To be heard
Too often we are ashamed
Too often we are in the shadows
Suicide is not always a banshee wailing against your eardrums
It is the child playing hide and seek behind your friend’s smile
They will not wear it openly
They will not hold its hand and introduce it to you
It is always invisible
Suicide is a lonely ghost desperate to give itself playmates
It is not a permanent solution to a temporary problem
These are so rarely temporary problems
It is aiming for a long night’s sleep
After years of insomnia
It is a seduction of safety and simplicity
Sometimes it is careful planning
Drafting the note
Inspecting the apartment for beams that can support your weight
Or it is a flip switch
Given the right trigger
Or no trigger at all
It is painting a target on the highway divider
It is imagining the phone call my mother will get in the middle of a nap
Sometimes it is sudden
It is not always arriving
The most convenient time of the clock keeps ticking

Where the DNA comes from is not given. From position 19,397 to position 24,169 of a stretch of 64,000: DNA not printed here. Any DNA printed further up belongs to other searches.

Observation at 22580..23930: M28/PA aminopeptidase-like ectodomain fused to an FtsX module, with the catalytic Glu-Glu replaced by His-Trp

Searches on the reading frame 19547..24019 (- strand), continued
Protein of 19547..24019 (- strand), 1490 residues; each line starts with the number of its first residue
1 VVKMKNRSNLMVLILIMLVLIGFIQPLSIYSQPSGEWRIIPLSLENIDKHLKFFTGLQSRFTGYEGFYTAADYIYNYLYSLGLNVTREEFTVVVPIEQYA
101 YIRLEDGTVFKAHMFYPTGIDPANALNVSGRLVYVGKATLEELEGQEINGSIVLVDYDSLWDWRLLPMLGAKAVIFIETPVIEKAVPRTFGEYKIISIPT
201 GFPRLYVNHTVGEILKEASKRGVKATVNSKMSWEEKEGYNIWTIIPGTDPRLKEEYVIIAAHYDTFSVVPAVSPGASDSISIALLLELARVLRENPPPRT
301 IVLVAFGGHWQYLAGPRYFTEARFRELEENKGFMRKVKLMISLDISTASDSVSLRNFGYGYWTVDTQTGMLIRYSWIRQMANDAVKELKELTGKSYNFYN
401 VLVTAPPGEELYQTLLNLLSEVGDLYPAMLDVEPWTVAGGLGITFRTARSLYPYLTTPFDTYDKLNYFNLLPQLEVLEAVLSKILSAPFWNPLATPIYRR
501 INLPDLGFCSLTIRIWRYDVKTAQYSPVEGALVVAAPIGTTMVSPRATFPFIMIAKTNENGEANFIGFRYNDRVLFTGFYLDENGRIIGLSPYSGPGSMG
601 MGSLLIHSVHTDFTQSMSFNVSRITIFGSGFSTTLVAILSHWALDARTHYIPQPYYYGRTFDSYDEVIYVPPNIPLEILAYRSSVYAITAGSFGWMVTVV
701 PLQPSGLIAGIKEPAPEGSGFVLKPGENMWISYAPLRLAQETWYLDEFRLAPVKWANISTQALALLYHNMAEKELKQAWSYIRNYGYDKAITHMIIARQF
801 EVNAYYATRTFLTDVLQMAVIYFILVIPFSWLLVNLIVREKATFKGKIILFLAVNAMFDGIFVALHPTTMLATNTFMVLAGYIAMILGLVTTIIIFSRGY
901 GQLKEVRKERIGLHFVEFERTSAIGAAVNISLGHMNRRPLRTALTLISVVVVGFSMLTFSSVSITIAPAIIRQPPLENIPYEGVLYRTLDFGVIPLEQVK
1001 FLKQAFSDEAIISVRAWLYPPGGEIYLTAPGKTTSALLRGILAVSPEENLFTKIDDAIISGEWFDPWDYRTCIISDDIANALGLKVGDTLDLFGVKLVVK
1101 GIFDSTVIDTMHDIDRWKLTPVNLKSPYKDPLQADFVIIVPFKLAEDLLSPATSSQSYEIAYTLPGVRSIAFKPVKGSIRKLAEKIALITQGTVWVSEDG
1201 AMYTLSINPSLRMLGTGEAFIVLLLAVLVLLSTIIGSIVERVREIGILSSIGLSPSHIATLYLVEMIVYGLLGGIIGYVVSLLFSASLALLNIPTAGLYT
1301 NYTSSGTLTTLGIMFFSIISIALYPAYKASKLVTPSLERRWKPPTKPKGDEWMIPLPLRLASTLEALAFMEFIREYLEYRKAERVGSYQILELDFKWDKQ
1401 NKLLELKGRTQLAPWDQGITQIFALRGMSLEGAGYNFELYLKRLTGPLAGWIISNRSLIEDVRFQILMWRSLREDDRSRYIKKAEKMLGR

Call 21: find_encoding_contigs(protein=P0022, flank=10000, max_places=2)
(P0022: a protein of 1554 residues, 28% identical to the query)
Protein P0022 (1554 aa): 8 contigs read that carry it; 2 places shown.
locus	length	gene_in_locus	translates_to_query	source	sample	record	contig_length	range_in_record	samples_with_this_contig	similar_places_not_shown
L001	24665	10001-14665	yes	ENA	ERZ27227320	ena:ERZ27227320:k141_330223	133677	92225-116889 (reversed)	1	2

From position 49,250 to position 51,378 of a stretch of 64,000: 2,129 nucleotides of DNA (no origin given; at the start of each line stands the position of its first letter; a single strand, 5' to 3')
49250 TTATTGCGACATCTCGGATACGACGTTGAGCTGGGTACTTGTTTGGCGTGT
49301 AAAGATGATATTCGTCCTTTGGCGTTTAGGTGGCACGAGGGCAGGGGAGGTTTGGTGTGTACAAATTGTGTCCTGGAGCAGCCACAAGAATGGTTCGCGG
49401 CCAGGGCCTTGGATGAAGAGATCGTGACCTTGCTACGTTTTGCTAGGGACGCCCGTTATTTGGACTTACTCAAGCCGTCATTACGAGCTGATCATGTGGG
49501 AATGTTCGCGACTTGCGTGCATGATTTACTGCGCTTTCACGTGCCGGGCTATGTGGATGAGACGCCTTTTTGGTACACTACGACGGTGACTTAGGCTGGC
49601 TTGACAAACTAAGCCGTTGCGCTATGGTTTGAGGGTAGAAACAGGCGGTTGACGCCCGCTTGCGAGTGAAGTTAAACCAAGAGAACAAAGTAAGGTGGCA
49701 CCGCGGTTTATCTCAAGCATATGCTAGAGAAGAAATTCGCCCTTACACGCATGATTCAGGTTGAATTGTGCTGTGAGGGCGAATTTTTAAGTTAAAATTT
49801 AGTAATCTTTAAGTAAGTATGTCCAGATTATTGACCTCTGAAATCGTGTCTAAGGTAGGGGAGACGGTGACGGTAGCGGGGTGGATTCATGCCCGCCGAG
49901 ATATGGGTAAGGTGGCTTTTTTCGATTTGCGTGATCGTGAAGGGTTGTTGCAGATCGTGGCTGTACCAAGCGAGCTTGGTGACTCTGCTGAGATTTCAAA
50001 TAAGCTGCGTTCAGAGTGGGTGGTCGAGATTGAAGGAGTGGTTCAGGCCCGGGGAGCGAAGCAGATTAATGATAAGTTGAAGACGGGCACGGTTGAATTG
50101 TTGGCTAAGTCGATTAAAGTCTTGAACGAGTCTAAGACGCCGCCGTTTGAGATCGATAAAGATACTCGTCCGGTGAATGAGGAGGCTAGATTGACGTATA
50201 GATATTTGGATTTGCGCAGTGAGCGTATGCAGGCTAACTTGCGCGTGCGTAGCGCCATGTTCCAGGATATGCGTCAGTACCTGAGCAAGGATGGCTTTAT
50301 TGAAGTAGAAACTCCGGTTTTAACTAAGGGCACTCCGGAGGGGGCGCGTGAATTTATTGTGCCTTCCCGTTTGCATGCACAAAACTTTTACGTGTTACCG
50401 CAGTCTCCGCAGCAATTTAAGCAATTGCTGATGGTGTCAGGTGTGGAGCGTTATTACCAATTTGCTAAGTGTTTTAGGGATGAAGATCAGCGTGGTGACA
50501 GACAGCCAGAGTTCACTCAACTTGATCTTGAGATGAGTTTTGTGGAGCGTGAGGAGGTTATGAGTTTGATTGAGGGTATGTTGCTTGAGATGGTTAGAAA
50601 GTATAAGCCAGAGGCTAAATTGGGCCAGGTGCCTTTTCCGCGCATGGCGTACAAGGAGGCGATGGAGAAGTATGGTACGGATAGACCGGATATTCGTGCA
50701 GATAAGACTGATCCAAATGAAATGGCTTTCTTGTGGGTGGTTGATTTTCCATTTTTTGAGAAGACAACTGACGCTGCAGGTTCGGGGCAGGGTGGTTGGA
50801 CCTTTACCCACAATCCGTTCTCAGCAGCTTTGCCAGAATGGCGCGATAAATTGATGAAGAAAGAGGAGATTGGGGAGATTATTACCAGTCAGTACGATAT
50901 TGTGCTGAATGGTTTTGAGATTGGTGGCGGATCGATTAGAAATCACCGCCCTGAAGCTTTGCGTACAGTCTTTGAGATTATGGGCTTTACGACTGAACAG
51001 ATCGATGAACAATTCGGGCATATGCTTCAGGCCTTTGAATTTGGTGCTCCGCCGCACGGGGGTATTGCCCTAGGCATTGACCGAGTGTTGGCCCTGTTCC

Every forty seconds
This is not a list poem
This is the tea kettle rising to a soprano screech
But you keep ignoring it to watch TV
It keeps whistling and crying
But you keep ignoring it
How much noise do I have to make
When we tell you that we are suicidal
It is a cry for help
But that’s not a sign of weakness
This is not a sign of weakness
This is saying that we’re fighting and we’ve been fighting with every weapon and fist we have
We’ve crashed against the cliffside
Broken and splintered
But we’re still fighting with whatever we can
I’m using my voice
That’s all I have left
Over the years I have written different versions of my suicide note
On the nights I almost took my life I always deleted or threw away the note
Rather than sending it or leaving it for someone
I assumed the words would just make them uncomfortable
If I’m going to die
Better to do it without all that fuss
Better to do it in silence
Hundreds and thousands of people are dying in silence
And because of silence
This is not a list poem
This is saying we can keep each other breathing
This is speaking louder than the stigma and hoping someone will listen